Super consultations not fit for purpose

DBA Lawyers Dan Butler superannuation consultation Division 296 tax

The consultation process for new superannuation legislation has become less thorough and inclusive, leading to the creation of poorly designed bills.

The consultation processes for new superannuation bills, such as for the proposed Division 296 tax, are no longer as comprehensive as they once were and fail to consider the perspectives of key stakeholders, according to an SMSF lawyer.

“Back in the good old days, through the professional bodies, [we would] sit down and consult with government. Real consultation did take place back then,” DBA Lawyers principal Dan Butler said during a webinar hosted by the legal firm late last week.

“While the professional bodies are invited to these consultations, the real feeling I pick up is that a lot of what is [contributed] is just water off a duck’s back. So we don’t have the same sort of consultation process that we did back then.

“I can recall in mid-2007, when we had those other major changes [to superannuation], we’d sit down with Treasury officials, have very good dialogue and work line by line through the legislation.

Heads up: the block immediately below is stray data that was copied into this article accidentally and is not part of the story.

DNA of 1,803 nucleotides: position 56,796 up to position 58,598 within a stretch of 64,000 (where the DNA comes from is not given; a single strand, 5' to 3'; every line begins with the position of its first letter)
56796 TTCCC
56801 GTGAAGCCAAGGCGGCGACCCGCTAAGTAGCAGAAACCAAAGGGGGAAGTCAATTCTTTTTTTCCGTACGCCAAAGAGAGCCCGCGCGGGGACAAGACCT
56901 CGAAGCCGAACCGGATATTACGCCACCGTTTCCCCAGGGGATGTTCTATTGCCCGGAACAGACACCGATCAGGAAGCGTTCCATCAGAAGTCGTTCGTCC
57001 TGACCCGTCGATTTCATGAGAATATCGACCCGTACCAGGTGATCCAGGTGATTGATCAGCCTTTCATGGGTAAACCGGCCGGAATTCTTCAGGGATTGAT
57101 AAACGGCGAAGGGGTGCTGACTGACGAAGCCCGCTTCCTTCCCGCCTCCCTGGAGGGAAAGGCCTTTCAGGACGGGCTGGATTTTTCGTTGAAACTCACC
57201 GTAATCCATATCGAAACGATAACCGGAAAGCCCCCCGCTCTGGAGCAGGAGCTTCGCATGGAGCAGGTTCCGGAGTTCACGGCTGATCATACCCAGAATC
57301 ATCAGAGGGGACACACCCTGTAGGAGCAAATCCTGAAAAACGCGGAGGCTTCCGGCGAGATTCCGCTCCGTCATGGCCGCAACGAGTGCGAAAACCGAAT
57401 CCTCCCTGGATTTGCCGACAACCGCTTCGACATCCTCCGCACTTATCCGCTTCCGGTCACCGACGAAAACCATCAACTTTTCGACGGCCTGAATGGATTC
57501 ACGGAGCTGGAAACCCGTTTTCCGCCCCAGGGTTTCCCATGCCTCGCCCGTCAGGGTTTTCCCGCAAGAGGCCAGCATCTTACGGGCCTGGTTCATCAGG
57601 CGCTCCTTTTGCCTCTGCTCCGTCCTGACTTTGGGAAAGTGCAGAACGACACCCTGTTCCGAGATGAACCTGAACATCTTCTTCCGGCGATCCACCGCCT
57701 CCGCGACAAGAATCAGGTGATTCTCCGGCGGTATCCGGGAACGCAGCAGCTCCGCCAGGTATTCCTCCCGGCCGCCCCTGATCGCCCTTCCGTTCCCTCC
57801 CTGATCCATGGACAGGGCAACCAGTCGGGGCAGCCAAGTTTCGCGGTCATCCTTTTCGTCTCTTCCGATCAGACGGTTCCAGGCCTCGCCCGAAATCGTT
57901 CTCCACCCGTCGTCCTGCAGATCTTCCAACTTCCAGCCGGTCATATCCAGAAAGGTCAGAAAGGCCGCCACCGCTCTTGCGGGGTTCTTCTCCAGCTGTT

“We worked very cooperatively with Treasury, government and when needed the ATO and we would pick up certain devils in the detail. Even then we didn’t pick up all of the devil in the detail.

“So this is the trouble with rushing things through [and] not really treating consultation seriously; we do not get the best result.”

To illustrate his point, Butler highlighted ongoing issues with the proposed tax on individuals with superannuation balances over $3 million and questioned the value of a process that appears to overlook the concerns of affected parties, resulting in poorly designed legislation.

“There will be casualties in this process of rushing things through. Not addressing positions about taxing unrealised gains without giving a refund and [the fact that the cap] isn’t indexed will [have an impact],” he noted.

“In a University of Adelaide report they said [to the] government if you weren’t so greedy for the money now, you’d be better off in the long run by not taxing unrealised gains.

“[We have] a very reputable body saying the government is a little bit too edgy on taxing blue sky and the Tax Institute is also very unsettled with a precedent being developed where if we tax super funds on unrealised gains, what will be next.

“In respect of those with illiquid assets, such as property or bulky investments or farmers who have farmland, the attitude is ‘tough luck, you should have an appropriate investment strategy that builds in liquidity’, so there’s not a lot of empathy there for taxpayers.”

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